The Kyoto Protocol (1997)
A product of 160 countries meeting in Kyoto, Japan in December 1997
- The goal of the protocol is to reduce the total emissions of industrialized countries to 5.2% below 1990 levels
- Carbon sinks may count toward a country’s commitment to reduce greenhouse gases.
- A “sink” is any process that removes greenhouse gases from the atmosphere (ex: forests)
- Carbon credits and Emissions Reductions Trading: this means that countries that reduce their greenhouse gas emissions by more than is required under Kyoto can sell their unused carbon credits to countries that find it difficult or expensive to reduce emissions.
- Some believe that a country being able to pay others in order to keep polluting is wrong; others say that it is a way of encouraging those who can to make greater reductions while penalizing those who don’t.
- Not every country has formally agreed to (ratified) the Kyoto Protocol
The Copenhagen Accord (2009)
A document drafted by the United States, Brazil, China, India, and South Africa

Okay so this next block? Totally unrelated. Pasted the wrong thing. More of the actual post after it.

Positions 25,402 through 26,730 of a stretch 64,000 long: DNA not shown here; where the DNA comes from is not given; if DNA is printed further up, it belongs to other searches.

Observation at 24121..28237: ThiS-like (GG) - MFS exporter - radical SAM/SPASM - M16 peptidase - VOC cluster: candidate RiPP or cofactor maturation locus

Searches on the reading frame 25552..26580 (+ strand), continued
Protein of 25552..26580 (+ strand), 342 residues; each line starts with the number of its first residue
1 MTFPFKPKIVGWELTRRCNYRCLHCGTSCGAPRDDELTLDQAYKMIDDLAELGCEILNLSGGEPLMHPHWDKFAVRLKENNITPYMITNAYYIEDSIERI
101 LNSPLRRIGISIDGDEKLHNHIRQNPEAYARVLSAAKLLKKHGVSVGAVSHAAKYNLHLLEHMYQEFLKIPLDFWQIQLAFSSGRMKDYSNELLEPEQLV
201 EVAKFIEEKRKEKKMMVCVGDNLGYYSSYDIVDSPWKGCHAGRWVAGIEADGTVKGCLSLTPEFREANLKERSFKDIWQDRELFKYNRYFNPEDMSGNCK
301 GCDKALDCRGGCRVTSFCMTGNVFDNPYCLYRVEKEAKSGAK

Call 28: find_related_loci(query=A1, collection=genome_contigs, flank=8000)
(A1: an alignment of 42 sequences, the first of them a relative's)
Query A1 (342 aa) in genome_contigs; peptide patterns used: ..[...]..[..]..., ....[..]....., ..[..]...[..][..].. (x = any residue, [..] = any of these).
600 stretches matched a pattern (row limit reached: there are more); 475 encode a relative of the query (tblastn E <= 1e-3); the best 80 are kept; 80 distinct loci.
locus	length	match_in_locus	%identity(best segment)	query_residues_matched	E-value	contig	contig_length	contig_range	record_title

- Recognized by other countries in Copenhagen in December 2009
- Supports continuing the work from the Kyoto Protocol
- Not legally binding
- Recognizes the scientific view that the increase in global temperatures needs to be capped at 2o. Does not set this as a target.
- Recognizes that global greenhouse gas emissions must be cut drastically and as soon as possible
- Suggests that emission cut plans be tied to the global economy
- Highlights the need for aid in developing countries to help them adapt to the effects of climate change
- Supports funding and other incentives for developing countries
- Establishes an international monetary fund. Developed countries set a goal to raise $100 billion by 2020 and locally develop relevant technology.
An assessment of this accord is due by 2015